Well this is it, the final X-Men film (excluding any spin-offs) after 19 years. Based on The Dark Phoenix Saga from the original comics, the most iconic story arc among the fans, this is the film franchise’s second attempt at adapting it after the third film X-Men: The Last Stand.
While that film did benefit from a chilling performance by Famke Janssen as Jean/Phoenix and a few intense moments, unfortunately the Phoenix portions were severely sidelined in favour of another main plot involving a mutant cure which didn’t mesh well.
After X-Men: Days Of Future Past, a new timeline has been created in the franchise that made it possible for a do-over. In this film the Phoenix is now the sole focus making Jean the protagonist this time, so is second time the charm?
After saving the world during the events of X-Men: Apocalypse, the X-Men no longer face prejudice and are now celebrated as superheroes. When the X-Men are on a mission to rescue astronauts from a solar flare, telekinetic and telepathic Jean Grey is hit by the flare that bonds with her powers. Unable to control herself and her powers while discovering secrets, Jean is lost and becoming dangerous. The rest of her X-family become conflicted among each other – can Jean be saved or must she die?
Returning cast Michael Fassbender as Magneto, Jennifer Lawrence as Mystique, Nicholas Hoult as Beast, Tye Sheridan as Cyclops, Alexandra Shipp as Storm, Evan Peters as Quicksilver, and Kodi Smit-McPhee as Nightcrawler are all great in their roles. While they could’ve benefited from a little bit more screen time, they all at least have been given their moments to shine.
Jessica Chastain joins the cast as Vuk, a leader of shape-shifting aliens wanting to control the Phoenix for themselves. While Vuk is really just a generic villain whose motivation is to repopulate her own species, Chastain does at least deliver an icy performance to complement her Tilda Swinton-esque appearance.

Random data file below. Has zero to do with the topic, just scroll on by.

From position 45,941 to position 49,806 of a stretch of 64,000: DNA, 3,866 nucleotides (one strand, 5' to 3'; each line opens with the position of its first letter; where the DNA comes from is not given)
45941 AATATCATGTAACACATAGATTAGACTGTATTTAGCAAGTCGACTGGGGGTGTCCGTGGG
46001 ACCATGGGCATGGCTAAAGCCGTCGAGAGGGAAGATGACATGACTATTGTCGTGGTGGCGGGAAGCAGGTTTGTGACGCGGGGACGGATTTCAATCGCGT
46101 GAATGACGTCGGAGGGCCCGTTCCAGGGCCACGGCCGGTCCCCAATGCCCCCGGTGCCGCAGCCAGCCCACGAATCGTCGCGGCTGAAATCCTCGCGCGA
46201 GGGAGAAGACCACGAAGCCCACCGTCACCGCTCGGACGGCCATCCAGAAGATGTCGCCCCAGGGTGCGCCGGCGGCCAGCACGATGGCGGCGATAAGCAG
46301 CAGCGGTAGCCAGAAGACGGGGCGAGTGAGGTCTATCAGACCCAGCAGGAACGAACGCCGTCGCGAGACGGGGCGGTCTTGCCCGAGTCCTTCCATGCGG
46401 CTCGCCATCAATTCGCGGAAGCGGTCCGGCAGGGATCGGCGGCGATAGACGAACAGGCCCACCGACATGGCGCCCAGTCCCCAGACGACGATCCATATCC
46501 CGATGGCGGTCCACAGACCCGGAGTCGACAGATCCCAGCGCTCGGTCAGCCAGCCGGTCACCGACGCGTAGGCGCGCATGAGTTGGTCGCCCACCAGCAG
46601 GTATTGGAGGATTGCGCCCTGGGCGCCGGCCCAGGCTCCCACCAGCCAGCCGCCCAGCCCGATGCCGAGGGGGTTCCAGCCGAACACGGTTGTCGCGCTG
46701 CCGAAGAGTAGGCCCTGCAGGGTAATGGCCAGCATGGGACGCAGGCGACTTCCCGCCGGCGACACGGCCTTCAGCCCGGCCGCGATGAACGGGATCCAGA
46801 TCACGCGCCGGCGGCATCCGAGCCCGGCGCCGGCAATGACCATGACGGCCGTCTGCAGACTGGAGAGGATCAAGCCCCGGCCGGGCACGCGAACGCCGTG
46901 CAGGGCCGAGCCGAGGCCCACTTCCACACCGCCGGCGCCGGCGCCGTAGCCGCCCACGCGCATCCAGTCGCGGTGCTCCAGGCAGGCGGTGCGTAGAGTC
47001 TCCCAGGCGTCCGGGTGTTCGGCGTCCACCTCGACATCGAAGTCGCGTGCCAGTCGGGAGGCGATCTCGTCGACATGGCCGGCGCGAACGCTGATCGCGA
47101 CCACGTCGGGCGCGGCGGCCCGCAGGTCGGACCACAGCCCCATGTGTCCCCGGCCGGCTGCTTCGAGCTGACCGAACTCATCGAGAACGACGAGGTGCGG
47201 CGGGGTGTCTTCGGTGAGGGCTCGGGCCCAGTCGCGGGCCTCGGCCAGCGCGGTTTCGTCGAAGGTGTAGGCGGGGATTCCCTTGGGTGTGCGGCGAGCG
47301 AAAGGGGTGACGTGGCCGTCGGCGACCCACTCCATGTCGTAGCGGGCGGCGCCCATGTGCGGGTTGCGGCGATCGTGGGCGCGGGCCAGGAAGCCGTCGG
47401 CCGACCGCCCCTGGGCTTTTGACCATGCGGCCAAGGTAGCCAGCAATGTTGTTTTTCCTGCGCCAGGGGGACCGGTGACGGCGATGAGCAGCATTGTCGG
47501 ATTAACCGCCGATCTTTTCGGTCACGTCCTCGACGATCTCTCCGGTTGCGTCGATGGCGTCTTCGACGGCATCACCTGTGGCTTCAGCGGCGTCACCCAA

James McAvoy delivers easily his best portrayal as Professor Xavier yet. Being honoured by the President as heading superheroes and accepting medals has given him a major ego. Yet he has a major arc as he is at a major loss at how to resolve the situation with Jean and not resort back to the prejudice he fought hard to overcome.
The relationship between Xavier and Jean is by far the most emotional part of the film, it’s a complex father/daughter-like dynamic and he believed he did right by protecting her from her tragic past. She feels betrayed by the reveal of his big secret, yet the love they share may not all be lost.
Sophie Turner is undoubtedly the star of the film, delivering a whole range of emotions at the same time. Jean is a sympathetic character, yet she’s pretty intimidating during the intense moments. Turner is able to keep the audience routing for her even she’s turning to the dark-side.
She has moments where she experiences pain, sadness and then joy and neither moment feels out of place, Turner is successful at transmitting those moments believably. You could look at Jean’s relationship to the Phoenix as a metaphor for drug-addiction, it makes her lose control, it makes her feel good yet it’s killing her on the insane and it causes suffering to people she loves.